The session identifier functions as a stand-in for the user’s credentials, it saves Charles from having to provide this information on every single request.

Now that Charles is on the homepage, he clicks on the activity tab. Firefox again requests a specific webpage from the servers, but this time it also provides the data in the cookie, the session identifier.

The server accepts this request, and looks up the session identifier in the database. The database provides two pieces of information to the server about this particular identifier. First, if this identifier was created recently enough (you may extend the length a session identifier is valid by choosing ‘Keep Me Signed In’), and second, that it belongs to Charles. The server can now reply with the data for Firefox to render Charles’ activity page.

This type of data exchange happens millions of times per-second across the Internet and it is this same technique that lets you do everything from sharing a photo on Flickr to keeping a shopping cart on

So how does Firesheep work?

It is actually relatively simple. Most websites ( included) secure their sign-in forms with SSL/TLS. This means your email or username and password are encrypted when sent to the server. However, once a user is signed-in these sites do not encrypt the data exchanged between the browser and the server ( does). Firesheep watches all the traffic flying around on the network it is running on, like the coffeeshop which Charles is working from this morning. It listens specifically for the session identifiers for many popular websites including Facebook and Twitter. Firesheep then provides an easy way to change Charles’ session identifier to another one that Firesheep has found on the network. Charles is transparently able to assume (hijack) someone else’s identity.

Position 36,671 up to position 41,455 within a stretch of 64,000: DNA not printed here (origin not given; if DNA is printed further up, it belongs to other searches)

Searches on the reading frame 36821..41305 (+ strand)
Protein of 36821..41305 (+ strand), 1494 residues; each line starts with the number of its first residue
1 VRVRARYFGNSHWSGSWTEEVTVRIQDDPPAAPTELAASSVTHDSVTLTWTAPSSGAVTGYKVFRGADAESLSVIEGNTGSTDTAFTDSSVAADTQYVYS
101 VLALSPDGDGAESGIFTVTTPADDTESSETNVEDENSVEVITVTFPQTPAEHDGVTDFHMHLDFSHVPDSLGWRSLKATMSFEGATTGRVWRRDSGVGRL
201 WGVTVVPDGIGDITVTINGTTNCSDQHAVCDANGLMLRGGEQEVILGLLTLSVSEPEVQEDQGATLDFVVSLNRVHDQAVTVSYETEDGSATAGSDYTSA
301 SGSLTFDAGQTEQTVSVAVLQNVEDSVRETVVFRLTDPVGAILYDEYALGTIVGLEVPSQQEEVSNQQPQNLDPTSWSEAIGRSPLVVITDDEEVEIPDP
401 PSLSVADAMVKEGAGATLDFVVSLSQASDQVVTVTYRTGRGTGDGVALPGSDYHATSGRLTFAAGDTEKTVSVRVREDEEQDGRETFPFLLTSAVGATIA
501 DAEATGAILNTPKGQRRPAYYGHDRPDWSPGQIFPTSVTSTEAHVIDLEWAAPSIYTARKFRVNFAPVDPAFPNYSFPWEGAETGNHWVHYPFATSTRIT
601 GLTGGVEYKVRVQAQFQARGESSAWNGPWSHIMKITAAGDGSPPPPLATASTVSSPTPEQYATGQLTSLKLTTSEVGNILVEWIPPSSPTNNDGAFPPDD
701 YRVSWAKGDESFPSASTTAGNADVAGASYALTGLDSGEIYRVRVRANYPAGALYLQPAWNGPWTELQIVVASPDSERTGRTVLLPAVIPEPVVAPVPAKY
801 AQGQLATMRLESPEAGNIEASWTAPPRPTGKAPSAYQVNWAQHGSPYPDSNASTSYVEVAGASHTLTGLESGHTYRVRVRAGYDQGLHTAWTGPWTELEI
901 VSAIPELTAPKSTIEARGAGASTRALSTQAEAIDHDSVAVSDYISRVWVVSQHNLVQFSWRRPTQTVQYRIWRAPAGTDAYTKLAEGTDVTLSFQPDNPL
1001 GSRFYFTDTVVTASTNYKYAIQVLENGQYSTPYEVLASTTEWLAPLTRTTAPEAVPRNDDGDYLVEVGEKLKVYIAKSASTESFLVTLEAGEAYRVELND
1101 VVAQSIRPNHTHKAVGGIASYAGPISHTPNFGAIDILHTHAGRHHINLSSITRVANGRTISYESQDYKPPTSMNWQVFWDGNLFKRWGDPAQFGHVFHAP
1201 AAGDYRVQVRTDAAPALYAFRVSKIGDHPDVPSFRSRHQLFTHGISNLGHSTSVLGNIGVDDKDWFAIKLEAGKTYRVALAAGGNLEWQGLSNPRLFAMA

How is Onehub secure?

We do two things differently than the majority of sites. First, we encrypt all traffic, all the time. This makes the session identifiers opaque to tools like Firesheep, provided the user visits the SSL/TLS secured webpage. Second, when providing the cookie to the browser, marks the cookie as ‘Secure’. The implications of this second measure are subtle. Suppose Charles visits (without the S). Without the cookie marked as ‘Secure’, Firefox would transmit the cookie to the servers unencrypted. While could redirect his browser to visit (with the S), the damage is already done: Charles has broadcast his session identifer in an insecure fasion. Firesheep and other tools would be able to intercept it before the server can instruct the browser to try again via the secure connection.

Internet Security is a tough problem, it requires education of both end-users (Charles) and system administrators (Onehub) to ensure data is not leaked. The team here at Onehub works very hard to ensure your data is safe. We will continue to monitor new threats as they arrive, and adjust our systems and policies where appropriate.

2 thoughts on “Firesheep: What It Is And Why You Should Be Scared

  1. Why is there the need to use both cookies and session?
    Just only the session (stored at's server) isnt enough?

  2. We need to know which session is yours. HTTP is stateless, so we use a cookie to keep the identifier for your session on your browser, the actual contents of the session are stored on our servers.

Comments are closed.